Educational Programming Video
The Value Line Mutual Fund Survey
Program 9: Share Classes Part II
Over the next couple of sessions, we'll continue our discussion of some mutual fund basics that every fund investor should know. This lesson concludes our review of mutual fund share classes by taking a look at some of the more esoteric options that mutual fund companies offer.
Last time we covered the three basic share-class options that are available to mutual fund investors. First was the no-load fund (or commission structure), where there are no fees involved in the purchase or sale of a fund's shares. Next were the A- and B-share classes, where the former normally caries a front-end load, and the latter a back-end load. Both of these load types were discussed in more detail in earlier sessions. The point to take from this is that the basic difference between all of these types of shares is the fee you pay.
Mutual fund companies, however, don't stop there. They offer a plethora of payment options, including C-, D-, I-, Y-, M-, and Z-share classes. Let's take a quick look at each one.
C-shares are more easily remembered as level-load funds. These shares often carry a very small front-end load, or, sometimes, no load at all. You make up for the lower load, however, with higher ongoing expenses, mostly through the fund's 12b-1 fee. The 12b-1 fee is an "advertising" fee that fund companies sometimes attach to a fund's expenses. The fee will be discussed in more detail in another session. Although lower front-end costs are nice, the higher ongoing expenses can diminish your return over the long haul.
D-Shares can be anything a fund company wants. Most often, though, they represent back-end loaded shares that have a different price or expense structure than B-shares. The difference could be in the 12b-1 fee, or in the number of years the fund must be held before the fee reverts to zero.
I- and Y-shares are usually institutional or high net worth share classes. In short, to get in to these share classes you need a lot of money. Often the minimum investment for these shares is in the million-dollar range. While some I- or Y-share classes may have size requirements as low as $100,000, you are still talking about big bucks. Because of the size of the initial investment, these shares usually don't carry sales loads, and, sometimes, the ongoing management fee is lower than for other share classes. Smaller investors might find these funds offered through a work sponsored retirement plan. If this is the case, individuals are not expected to come up with the minimum investment. It is assumed by the fund company that all of the employees combined will invest enough money to meet any minimum investment requirements that are in place.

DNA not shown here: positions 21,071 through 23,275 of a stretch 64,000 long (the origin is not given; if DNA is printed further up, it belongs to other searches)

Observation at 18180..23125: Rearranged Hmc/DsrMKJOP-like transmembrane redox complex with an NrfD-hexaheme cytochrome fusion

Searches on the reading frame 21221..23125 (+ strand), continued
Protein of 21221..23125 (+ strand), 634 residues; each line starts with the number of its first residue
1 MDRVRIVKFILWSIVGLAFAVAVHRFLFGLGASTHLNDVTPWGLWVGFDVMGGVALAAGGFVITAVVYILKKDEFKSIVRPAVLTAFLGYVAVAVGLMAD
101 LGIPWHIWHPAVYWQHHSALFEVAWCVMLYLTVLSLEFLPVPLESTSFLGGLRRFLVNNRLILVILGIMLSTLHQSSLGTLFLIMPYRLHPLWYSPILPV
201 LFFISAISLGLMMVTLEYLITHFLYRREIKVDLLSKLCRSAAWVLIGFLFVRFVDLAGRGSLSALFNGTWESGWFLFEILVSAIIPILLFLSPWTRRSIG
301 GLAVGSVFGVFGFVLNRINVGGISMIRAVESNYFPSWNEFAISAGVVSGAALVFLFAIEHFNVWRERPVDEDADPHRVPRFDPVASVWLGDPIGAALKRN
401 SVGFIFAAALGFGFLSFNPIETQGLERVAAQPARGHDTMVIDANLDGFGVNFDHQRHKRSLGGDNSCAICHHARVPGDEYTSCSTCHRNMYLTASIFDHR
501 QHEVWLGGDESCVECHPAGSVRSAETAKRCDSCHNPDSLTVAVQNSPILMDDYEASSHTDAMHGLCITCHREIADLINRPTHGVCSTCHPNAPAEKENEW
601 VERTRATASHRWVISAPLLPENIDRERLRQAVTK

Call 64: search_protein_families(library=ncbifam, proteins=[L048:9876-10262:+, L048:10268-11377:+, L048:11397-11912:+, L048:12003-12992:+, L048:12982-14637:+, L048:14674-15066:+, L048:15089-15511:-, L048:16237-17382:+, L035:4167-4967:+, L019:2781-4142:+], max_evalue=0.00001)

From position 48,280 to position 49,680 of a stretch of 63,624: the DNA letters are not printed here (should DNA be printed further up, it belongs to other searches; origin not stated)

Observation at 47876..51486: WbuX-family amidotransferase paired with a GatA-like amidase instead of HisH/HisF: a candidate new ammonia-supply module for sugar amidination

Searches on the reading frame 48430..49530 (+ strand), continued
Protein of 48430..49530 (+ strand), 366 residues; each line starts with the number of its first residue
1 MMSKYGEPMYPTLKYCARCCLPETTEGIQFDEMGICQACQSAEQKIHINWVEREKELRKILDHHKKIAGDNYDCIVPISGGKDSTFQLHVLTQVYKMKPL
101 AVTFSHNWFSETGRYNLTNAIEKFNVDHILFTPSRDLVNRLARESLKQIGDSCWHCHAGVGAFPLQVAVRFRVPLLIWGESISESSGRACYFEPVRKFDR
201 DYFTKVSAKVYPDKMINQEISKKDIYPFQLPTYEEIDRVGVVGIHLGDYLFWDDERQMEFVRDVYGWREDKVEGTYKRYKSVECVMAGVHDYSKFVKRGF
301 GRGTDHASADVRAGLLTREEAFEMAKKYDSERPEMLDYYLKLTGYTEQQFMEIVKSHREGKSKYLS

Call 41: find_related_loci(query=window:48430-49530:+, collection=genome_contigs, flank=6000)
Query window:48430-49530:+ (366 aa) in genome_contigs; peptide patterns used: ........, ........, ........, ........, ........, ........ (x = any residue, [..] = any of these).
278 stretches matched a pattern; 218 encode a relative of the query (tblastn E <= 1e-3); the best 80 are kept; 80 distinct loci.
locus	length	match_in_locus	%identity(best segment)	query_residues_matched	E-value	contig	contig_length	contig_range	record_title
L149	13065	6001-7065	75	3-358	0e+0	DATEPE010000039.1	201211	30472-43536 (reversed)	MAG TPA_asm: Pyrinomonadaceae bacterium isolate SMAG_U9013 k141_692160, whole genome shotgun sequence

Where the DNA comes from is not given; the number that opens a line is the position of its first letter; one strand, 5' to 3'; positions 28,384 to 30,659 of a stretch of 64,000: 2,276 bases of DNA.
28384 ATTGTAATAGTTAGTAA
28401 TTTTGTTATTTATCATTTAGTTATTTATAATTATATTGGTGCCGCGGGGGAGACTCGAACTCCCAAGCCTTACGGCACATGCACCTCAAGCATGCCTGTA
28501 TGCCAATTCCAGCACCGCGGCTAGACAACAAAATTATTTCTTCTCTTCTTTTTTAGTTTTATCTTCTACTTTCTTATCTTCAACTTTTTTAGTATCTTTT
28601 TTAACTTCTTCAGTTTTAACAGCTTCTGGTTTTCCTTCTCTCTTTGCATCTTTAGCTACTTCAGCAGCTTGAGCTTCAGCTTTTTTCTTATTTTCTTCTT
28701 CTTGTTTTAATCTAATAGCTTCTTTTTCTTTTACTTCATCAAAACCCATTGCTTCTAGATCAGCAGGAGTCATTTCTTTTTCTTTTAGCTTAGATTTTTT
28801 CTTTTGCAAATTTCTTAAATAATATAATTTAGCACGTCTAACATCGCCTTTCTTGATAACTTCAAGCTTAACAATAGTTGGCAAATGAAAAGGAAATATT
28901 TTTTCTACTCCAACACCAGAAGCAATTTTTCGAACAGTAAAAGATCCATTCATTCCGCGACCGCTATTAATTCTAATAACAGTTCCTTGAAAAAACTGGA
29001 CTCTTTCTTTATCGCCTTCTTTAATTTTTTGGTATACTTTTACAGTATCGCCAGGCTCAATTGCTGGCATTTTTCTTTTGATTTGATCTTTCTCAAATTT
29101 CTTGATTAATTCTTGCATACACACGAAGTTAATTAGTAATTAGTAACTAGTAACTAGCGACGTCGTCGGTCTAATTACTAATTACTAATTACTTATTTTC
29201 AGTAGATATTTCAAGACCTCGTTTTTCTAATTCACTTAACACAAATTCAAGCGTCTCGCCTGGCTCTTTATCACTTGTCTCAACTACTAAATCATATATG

M-shares are the great "catch all." There is no standard for these shares, and fund companies use them for a myriad of purposes. Some have front-end loads, some have back-end loads, and some are level-loaded funds. Make sure you examine this option closely before jumping in, if a fund company offers this share class, there is something different about it.
Lastly, there are Z-shares. This share class is usually used to signify shares in a fund that started off as a no-load offering, but that later changed to a load fund. This can happen for a number of reasons, such as a fund merger. Usually these shares are not available to new investors. If your shares have been converted to Z-shares, however, don't worry; it shouldn't change anything about your load structure.
One more class of shares you should be aware of is the advisor class. Very often, no-load fund families decide to start offering loaded versions of their funds. This is done to increase the distribution channels through which their funds are offered. This share class generally has 12b-1 fees attached to pay financial advisors who put their clients' money into these funds.
The most important thing to remember when examining what share class you want to purchase is to examine all the literature that is available. Really understand what you are getting into.
If you are paying a load, you are most likely using a financial advisor or stockbroker. Double-check what he or she is telling you. Make sure that the options you were given were the best ones for you.
There are some other questions to ask. For one, what happens if you need to get your money out quickly? If you are in a back-end load fund, you might have to pay hefty fees, while in a front-end load fund, you already paid the fees and can't get them back. Perhaps a no-load fund or, if you expect to need access to the money in a very short period of time, a money-market fund (a cash equivalent) is the best option.
For some of the share-class choices mentioned above, smaller up-front charges may be enticing, but the higher ongoing costs may do more harm than you think if you hold onto the fund for a very long period of time. Talk with your financial planner. It might make more sense to "bite the bullet" and pay the higher purchase charges.
As always, caveat emptor…let the buyer beware. Read the fund's prospectus and annual or semi-annual report before you make up your mind which share class to buy. Each of these fund reports provide information about expenses, sales charges, and returns that you need to know and understand.